How (and why) we have a new site

Web design of Special Design Studio's website

We’ve recently rebuilt our site to better reflect the way we work. There's much greater emphasis on the people behind the business, better opportunities for good writing, improved visibility in search engines and a simpler, more elegant responsive design. While doing it, we've radically changed our web design process to accommodate responsive design, something we think will have implications for much of our work.

Why do it?

While the amazing images on the old site were great at showing the work we’d done visually, we felt the lack of writing meant there was often no context to the work and no room to talk about our clients. The absence of text was also hurting our rankings within search engines. We’d anticipated this when we built the original site, but as search engine marketing is something we’re really good at, we needed visible evidence actually demonstrating that.

Our most significant point of difference, compared with similar-sized competitors, is the people who work here. Clients often comment on how much they enjoy working with us, and one of our strengths is that the team all bring different things to a project. We’ve preferred the corporate “we” in the past, but that no longer suits us. We wanted to the website to reveal our personalities a bit more.

On a different, more technical note, we weren’t completely happy with the responsive side of the site. It worked, but it lacked a simplicity that we’ve since found works best with responsive design. A new site design would not only address the changes to how we wanted to present ourselves, then it was also a chance for me and Scott to knuckle-down on streamlining our web design process, too.

How did we do it?

To start with, we took a step back, and imagined we were a client who’d come to us with a project. That might seem obvious, but it’s not something you automatically do when you’re working on your own project. Having an existing site that was less than a year old made this much easier as we could easily identify what was working and what wasn’t, and it definitely cut down the work. From the outset, we knew we wanted the site to be a quick build, which forced us to focus on simplicity - not a bad thing.


Having a strategy in place, we moved on to the content – not writing it yet, but working out what the content would be, and where. Again, the existing site was very helpful here, especially as we wanted to keep the great images, but this time we wanted the ability to tell the story behind our work, giving the images context. We wanted to say more about our clients, their projects and the challenges we have to overcome. Getting rid of that horrible corporate “we”, we added a blog which individual members of the team could contribute to, and we decided to do the same with the stories about the work. Later on, we dished out the responsibilities of who was writing what.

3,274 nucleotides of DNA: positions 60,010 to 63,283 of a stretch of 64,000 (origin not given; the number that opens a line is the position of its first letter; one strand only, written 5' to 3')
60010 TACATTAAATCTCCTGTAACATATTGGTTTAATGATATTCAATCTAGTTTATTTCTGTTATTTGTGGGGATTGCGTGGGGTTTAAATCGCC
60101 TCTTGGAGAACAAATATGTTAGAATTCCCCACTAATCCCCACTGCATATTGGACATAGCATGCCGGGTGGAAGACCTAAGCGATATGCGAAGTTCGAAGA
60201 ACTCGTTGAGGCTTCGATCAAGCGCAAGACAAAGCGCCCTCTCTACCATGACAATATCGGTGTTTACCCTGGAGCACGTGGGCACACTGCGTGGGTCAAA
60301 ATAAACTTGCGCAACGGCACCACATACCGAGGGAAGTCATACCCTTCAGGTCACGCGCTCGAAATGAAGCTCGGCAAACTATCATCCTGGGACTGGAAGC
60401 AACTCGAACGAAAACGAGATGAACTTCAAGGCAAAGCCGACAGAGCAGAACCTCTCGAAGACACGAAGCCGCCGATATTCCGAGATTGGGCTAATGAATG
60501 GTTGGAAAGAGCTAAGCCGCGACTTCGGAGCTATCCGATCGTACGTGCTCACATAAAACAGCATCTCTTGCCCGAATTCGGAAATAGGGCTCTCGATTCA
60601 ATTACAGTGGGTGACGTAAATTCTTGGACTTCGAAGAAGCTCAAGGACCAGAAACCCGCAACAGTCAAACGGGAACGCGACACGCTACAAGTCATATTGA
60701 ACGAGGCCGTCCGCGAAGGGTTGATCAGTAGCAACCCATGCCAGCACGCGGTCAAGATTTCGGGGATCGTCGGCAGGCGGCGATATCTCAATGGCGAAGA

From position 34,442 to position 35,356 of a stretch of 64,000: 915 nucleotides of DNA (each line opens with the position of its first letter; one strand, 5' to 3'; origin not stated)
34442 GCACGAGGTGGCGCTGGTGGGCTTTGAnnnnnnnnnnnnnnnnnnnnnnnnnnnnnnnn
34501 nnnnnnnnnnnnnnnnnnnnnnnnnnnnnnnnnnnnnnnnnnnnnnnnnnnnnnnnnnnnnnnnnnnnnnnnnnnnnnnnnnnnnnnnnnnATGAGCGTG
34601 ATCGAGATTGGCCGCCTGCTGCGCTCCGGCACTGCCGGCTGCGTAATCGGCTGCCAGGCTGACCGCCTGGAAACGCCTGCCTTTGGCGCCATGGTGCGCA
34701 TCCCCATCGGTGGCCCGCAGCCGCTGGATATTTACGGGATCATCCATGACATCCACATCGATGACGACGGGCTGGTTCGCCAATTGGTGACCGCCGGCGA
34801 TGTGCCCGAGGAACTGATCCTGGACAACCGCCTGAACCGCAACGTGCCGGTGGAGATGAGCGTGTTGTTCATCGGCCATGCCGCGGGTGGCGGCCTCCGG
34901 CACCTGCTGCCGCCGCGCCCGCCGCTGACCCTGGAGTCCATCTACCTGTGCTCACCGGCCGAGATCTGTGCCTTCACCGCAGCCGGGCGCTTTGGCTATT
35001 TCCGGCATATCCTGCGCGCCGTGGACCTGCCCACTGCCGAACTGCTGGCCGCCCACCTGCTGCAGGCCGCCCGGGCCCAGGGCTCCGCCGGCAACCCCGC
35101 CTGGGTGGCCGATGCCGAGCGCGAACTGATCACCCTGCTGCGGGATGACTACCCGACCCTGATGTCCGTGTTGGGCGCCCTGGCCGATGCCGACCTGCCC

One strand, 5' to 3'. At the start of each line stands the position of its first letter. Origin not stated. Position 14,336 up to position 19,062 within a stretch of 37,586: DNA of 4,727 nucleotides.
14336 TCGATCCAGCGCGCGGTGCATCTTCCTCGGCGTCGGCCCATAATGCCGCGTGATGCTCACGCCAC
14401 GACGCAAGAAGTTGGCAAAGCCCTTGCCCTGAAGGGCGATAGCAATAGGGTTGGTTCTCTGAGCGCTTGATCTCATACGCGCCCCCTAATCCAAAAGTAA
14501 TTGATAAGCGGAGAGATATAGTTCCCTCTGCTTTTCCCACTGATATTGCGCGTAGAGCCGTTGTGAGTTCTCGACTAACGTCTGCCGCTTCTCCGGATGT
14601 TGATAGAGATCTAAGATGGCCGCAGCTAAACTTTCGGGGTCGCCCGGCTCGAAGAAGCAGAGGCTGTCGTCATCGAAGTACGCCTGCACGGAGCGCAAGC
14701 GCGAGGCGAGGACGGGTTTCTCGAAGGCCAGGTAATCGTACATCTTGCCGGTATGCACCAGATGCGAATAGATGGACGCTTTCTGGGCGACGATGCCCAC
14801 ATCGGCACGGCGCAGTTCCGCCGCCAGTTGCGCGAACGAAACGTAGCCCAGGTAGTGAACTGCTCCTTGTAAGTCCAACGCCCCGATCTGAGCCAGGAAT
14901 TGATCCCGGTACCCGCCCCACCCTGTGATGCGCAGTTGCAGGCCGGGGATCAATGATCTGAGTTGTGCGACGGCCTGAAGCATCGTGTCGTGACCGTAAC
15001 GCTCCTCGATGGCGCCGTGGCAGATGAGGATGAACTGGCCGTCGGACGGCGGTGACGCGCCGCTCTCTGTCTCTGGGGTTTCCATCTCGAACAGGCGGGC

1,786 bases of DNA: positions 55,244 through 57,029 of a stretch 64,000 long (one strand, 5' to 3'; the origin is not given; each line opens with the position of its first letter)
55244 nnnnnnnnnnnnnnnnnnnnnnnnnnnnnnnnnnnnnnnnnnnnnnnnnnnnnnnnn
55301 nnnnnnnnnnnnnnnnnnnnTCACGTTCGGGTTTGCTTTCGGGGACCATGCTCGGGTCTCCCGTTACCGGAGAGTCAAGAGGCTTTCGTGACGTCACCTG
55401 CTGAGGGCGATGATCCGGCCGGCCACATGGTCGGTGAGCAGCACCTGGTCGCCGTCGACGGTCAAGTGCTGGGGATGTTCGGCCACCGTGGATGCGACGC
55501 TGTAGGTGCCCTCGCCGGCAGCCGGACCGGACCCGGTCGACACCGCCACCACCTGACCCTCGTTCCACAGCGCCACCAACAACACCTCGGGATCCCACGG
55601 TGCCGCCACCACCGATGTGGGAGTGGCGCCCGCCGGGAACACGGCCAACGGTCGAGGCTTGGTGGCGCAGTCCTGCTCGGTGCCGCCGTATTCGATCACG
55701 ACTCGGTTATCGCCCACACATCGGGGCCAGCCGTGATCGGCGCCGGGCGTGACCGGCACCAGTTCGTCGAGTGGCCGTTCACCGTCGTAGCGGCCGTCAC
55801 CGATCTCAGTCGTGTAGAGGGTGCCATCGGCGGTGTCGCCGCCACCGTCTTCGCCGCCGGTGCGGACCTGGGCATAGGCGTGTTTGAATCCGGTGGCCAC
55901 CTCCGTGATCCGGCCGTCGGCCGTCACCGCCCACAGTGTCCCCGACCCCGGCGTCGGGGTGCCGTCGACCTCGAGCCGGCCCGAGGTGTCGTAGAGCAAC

Responsive web design

Responsive design pretty much renders the old way of doing things obsolete. I was reading an article on A List Apart recently discussing how the multi-device web values flexibility more than specificity1. This flexibility doesn’t just apply to the finished website, it applies to the entire process. You can no longer just design something in Illustrator or Photoshop, ask the client to sign it off, and hand it over to the developer. Instead, it’s a much more collaborative process: the designer needs to either be a developer as well, or they need to work alongside a developer while they are designing. Scott and I talked constantly throughout the design and build of this site. It’s not that we don’t always, because we do, but I think taking a client and a budget out of the equation meant we could really focus on the best way of doing things and experiment with a different approach. The next challenge, of course, will be turning that into a sustainable process which works on client projects and adds even more value to our offering.

Building the site

The site really was a joy to build. I used the new Bootstrap framework to handle the grids and the collapsing menu on smaller devices. Frameworks help us build site with more consistency and speed, and there are many to choose from. Bootstrap was originally built by people at Twitter, but it’s been available for everyone for a while now. It’s a system I’m already familiar with and enjoy using, and the new version of the framework handles complex layouts much better, with less code.

With most of the content already in ExpressionEngine, and ExpressionEngine being so flexible, I hardly had to touch the backend of the site, even when adding author information to the Work stories and Blog articles. A challenge with any image-heavy site is handling the size of the images for the different devices, for example you don’t want mobiles being served the same images as 28-inch Macs. I tried a couple of techniques for this but have settled on Matt Wilcox’s Adaptive Images2 for now. Not only does most of the work take place on the server, but no extra markup is required which speeds things up. I’m going to monitor this and see how it goes.

The result

The result, in my opinion, is a really elegant, responsive site, which addresses our needs: it’s got more personality, tells better stories about the work we do and is already ranking better - only a couple of hours after telling Google, we measured significant improvements. We’ve taken the “Launch early, refine later” approach to the content, but I’ll save that for another post. Feel free to drop me an .(JavaScript must be enabled to view this email address) if you’ve got any thoughts.

1 See Client relationships and the Multi Device Web.

2 More about Adaptive Images here.

Having an existing site that was less than a year old made this much easier as we could easily identify what was working and what wasn’t, and it definitely cut down the work.

Clive Portman